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What Are Negative Factors Of Stol Kits?

Sun Jun 21, 2009 3:08 am

A STOL kit on a Cessna 172 helps deter stalling and decreases takeoff and rollout runs. But does the kit hamper the plane's speed, climb rate, or ceiling?
 
njxc500
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RE: What Are Negative Factors Of Stol Kits?

Sun Jun 21, 2009 4:24 am

I have read claims of 3-4 knots lower stall speed.

http://forums.piperowner.org/read/5/80476/page=2

As for negative effects, I don't know of any and a quick search didn't turn any up. I would imagine since the aerodynamics could be 20 or more years old, there are some places to make up wing efficiency without compromising top speed.

Good Luck
 
lowrider
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RE: What Are Negative Factors Of Stol Kits?

Sun Jun 21, 2009 4:31 am

The biggest drawback I can think of is insurance. When you start talking STOL to insurance companies, they start to get nervous as to what you might be doing with it and will raise your rates accordingly.
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ThirtyEcho
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RE: What Are Negative Factors Of Stol Kits?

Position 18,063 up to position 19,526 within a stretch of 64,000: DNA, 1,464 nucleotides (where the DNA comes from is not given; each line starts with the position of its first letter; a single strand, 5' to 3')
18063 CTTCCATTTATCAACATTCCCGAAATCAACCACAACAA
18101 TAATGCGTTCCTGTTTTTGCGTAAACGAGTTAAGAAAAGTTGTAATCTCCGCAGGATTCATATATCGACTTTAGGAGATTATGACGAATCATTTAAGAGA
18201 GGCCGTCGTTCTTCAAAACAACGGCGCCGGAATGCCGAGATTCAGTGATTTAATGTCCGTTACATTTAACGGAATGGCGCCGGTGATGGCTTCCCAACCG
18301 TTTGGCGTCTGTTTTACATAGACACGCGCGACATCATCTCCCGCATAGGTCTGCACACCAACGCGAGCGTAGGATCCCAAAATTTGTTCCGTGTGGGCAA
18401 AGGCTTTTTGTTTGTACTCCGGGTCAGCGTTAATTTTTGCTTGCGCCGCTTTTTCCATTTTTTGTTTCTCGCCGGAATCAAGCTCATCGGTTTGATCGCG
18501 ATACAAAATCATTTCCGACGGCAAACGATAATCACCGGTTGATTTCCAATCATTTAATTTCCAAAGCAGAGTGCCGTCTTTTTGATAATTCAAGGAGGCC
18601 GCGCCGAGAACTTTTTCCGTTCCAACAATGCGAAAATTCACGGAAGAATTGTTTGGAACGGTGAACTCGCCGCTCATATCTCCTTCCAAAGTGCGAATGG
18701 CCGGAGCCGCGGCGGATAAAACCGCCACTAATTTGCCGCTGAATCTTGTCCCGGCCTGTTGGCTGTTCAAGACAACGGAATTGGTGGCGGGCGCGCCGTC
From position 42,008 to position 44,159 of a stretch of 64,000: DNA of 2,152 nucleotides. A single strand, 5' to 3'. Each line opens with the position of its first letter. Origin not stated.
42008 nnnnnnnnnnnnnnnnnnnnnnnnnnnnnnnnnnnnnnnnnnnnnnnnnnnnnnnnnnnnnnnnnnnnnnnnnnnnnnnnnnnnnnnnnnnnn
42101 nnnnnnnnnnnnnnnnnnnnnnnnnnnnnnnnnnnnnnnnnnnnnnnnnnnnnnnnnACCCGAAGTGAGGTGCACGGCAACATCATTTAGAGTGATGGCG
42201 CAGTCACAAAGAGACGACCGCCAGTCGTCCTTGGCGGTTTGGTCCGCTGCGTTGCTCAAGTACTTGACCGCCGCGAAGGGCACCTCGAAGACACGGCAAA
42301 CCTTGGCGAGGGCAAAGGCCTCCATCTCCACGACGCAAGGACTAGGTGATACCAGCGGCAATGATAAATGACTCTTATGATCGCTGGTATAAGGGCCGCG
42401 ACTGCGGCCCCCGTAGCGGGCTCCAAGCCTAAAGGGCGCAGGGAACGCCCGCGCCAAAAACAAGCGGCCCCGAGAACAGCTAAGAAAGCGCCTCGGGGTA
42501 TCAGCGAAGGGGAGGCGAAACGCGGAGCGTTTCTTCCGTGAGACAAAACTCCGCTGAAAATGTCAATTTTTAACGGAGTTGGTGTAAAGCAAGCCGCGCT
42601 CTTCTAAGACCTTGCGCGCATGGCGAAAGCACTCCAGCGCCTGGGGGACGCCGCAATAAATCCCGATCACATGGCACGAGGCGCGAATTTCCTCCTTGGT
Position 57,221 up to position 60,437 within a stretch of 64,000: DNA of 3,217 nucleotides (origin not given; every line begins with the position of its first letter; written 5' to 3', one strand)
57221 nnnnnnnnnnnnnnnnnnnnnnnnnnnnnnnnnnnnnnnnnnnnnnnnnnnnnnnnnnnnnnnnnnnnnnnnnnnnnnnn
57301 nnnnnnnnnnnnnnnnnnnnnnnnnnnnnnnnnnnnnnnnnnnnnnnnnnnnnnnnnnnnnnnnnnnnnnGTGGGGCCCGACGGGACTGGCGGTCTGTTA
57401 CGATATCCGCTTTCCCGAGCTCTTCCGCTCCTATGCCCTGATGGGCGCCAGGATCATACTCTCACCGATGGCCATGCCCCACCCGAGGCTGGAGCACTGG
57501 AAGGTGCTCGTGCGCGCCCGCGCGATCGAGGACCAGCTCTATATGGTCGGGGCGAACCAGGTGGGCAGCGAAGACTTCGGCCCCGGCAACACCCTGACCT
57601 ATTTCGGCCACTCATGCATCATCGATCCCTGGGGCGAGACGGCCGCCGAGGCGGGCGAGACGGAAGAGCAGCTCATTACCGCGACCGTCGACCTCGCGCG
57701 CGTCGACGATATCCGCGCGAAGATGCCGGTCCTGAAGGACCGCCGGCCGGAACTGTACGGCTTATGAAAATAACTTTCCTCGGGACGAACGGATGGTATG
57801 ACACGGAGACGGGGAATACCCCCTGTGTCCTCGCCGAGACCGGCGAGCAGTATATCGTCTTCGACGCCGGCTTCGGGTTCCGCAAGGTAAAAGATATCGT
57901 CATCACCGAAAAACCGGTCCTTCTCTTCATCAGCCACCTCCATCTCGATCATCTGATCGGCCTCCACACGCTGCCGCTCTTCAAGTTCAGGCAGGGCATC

Sun Jun 21, 2009 5:43 am

I have some experience with a STOL kitted Cessna and I can't say that the performance was worth the money spent. Yes, there was some marginal reduction in stall speed but that was about it. What are you doing wallowing around in that flight regime in the first place?

The best short landing device was installed at the Cessna factory in the form of the old 40 degree flaps. You could drop in over trees right on the arrival end of the runway and stop very short, or land very slowly on a soft or rough strip.

Since I had a lot of back country airport experience early in my flying history, I learned how to use the 40 degree flap setting safely. On the other hand, I wouldn't want to use them except as mechanically driven with a flap lever, never as the electrically operated flaps.
 
KELPkid
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RE: What Are Negative Factors Of Stol Kits?

Sun Jun 21, 2009 6:35 am

The only negative thing I can think of that a STOL kit does for the aircraft performance is reduce crosswind component on landing...

Quoting ThirtyEcho (Reply 3):
I have some experience with a STOL kitted Cessna and I can't say that the performance was worth the money spent.

I beg to differ. I have had experience in the same 172L, before and after Horton STOL Craft installation. After installation, you could get this plane airborne in much less runway and land using much less runway (assuming, of course, you were using STOL techniques...). If you weren't flying in the STOL regime, it performed pretty much like it did before conversion...

I remember watching my instructor do a STOL takeoff, solo, one cold and calm winter night in this bird. He was off in about 300 feet (the bird also had the Air Plains 180 Horsepower conversion with climb prop), and I can still see the path that those navigation lights cut through the sky in mind to this day  Smile
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L-188
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RE: What Are Negative Factors Of Stol Kits?